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By Diana Kostina

The recent Court of Appeal judgment in Alexander Vik and Deutsche Bank AG [2018] EWCA Civ 2011confirmedthat contempt of court applications for alleged non-compliance with a court order can be served on a party outside the jurisdiction of England and Wales. The Court of Appeal’s judgment also contains a useful reminder of the key principles governing the powers of English courts to serve defendants outside of the jurisdiction.

Background

This Court of Appeal’s judgment is the latest development in the litigation saga which has been ongoing between Deutsche Bank (‘the Bank’) and Alexander Vik, the Norwegian billionaire residing in Monaco (‘Mr Vik’) and his company, Sebastian Holdings Inc (‘the Company’). The Bank has been trying to enforce a 2013 judgment debt, which is now estimated to be around US $ 320 million.

Within the enforcement proceedings, the English court made an order under CPR 71.2 requiring Mr Vik to appear before the court to provide relevant information and documents regarding the assets of the Company. This information would have assisted the Bank in its efforts to enforce the judgment against him. Although Mr Vik did appear in court, the Bank argued that he had deliberately failed to disclose important documents and lied under oath. Accordingly, the Bank argued that Mr Vik should be held in contempt of court by way of a committal order.

To obtain a committal order, the Bank could have applied under either CPR 71.8 or CPR 81.4. The difference is that the former rule provides for a simple and streamlined committal procedure, while the latter is more rigorous, slow, and — as accepted by courts — possibly extra-territorial. The Bank filed an application under CPR 81.4, and the court granted a suspended committal order. The Bank then sought to serve the order on Mr Vik in Monaco.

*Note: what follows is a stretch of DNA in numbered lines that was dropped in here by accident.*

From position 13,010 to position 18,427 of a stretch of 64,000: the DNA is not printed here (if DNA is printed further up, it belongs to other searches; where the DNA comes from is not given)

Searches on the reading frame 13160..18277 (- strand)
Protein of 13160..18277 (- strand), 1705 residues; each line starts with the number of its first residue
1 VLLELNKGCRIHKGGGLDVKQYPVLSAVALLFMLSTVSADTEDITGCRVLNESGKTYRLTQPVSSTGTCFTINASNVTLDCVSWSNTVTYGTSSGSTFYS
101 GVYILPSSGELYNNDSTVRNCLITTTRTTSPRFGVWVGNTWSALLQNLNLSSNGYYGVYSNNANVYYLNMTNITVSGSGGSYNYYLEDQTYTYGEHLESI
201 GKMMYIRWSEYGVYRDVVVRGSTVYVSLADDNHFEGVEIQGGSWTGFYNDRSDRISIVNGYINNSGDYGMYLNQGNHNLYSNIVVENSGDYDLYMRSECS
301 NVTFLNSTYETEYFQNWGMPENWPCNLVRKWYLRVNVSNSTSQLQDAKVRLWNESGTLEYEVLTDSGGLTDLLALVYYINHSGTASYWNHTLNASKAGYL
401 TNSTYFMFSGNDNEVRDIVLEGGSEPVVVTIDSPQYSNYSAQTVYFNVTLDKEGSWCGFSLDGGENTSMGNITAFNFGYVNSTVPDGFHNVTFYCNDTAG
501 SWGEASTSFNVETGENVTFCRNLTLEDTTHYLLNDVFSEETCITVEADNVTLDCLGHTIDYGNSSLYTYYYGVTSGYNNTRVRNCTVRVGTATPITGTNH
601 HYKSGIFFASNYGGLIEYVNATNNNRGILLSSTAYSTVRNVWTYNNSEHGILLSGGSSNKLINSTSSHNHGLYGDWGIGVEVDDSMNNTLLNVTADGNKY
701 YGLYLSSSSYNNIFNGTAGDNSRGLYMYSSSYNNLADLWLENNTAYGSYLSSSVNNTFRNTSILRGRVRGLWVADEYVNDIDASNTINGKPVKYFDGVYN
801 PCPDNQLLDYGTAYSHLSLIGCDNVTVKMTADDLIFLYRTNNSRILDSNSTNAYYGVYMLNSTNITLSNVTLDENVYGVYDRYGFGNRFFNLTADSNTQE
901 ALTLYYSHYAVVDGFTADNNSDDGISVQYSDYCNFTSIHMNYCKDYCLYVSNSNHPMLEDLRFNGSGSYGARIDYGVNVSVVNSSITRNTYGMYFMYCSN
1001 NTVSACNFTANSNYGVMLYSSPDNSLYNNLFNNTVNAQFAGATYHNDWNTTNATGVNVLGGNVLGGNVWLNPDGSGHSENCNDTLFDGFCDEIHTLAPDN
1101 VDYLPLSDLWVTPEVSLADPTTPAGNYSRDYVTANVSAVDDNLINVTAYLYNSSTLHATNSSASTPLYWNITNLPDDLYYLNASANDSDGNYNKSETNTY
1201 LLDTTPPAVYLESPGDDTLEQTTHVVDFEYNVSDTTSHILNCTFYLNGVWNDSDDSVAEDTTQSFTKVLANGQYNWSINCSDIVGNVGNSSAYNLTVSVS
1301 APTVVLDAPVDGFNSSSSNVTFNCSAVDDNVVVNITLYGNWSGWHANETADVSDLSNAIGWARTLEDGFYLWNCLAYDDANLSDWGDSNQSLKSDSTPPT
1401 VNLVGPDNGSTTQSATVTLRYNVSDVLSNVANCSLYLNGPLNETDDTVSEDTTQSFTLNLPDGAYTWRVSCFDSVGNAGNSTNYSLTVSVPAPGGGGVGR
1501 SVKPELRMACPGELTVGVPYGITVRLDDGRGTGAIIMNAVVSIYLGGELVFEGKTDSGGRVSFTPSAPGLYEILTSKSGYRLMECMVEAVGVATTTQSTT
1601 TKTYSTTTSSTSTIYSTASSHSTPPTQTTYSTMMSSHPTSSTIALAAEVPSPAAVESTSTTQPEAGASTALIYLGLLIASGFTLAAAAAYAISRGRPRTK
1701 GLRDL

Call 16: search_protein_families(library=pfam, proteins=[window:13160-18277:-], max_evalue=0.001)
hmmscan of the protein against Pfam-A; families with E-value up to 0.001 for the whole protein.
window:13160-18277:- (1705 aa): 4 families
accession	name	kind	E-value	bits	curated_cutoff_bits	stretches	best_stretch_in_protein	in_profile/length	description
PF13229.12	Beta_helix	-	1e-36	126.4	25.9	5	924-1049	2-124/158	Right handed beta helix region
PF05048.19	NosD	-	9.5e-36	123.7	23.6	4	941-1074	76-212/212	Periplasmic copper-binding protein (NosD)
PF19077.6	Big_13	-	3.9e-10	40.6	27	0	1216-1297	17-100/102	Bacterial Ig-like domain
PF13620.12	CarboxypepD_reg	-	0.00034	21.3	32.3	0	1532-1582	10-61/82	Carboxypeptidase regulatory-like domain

High Court decision

The Judge at first instance, Teare J, carefully considered the multi-faceted arguments. Teare J concluded that permission should not be required to serve the committal order on Mr Vik, because the debtor was already subject to the incidental jurisdiction of the English courts to enforce CPR 71 order. A similar conclusion could be reached by relying on Article 24(5) of the Brussels Recast Regulation (which provides that in proceedings concerned with the enforcement of judgments, the courts of the member state shall have exclusive jurisdiction regardless of the domicile of the parties). However, if the Bank had needed permission to serve the committal order outside the jurisdiction, then his Lordship concluded that the Bank could not rely on the gateway set out in PD 6B 3.1(10) (which provides that a claim may be served out of the jurisdiction with the permission of the court where such claim is made to enforce a judgment or an arbitral award). Both parties appealed against this judgment.

Court of Appeal decision

The Court of Appeal, largely agreeing with Teare J, made five principal findings.

(1) The court found it ironic that Mr Vik argued that CPR 71.8 (specific ground), rather CPR 81.4 (generic ground) applied to the alleged breach of CPR 71.2, since CPR 81.4 offered greater protections to the alleged contemnor. The likely reason for this “counter-intuitive” step was that the latter provision was extra-territorial. The Court of Appeal confirmed that CPR 71.8 is not a mandatory lex specialis for committal applications relating to a breach of CPR 71.2, and that the Bank was perfectly entitled to rely on CPR 81.4.

(2) The Court of Appeal agreed with the findings of Teare J that the court’s power to commit contemnors to prison is derived from its inherent jurisdiction. The CPR rules only provide the technical steps to be followed when this common law power is to be exercised. It followed that it did not make much difference which rule to apply –  either the broader CPR 81.4 or the narrower CPR 71.8. Thus, if the Bank had made the committal application under CPR 71.8, the application would have had an extra-territorial effect.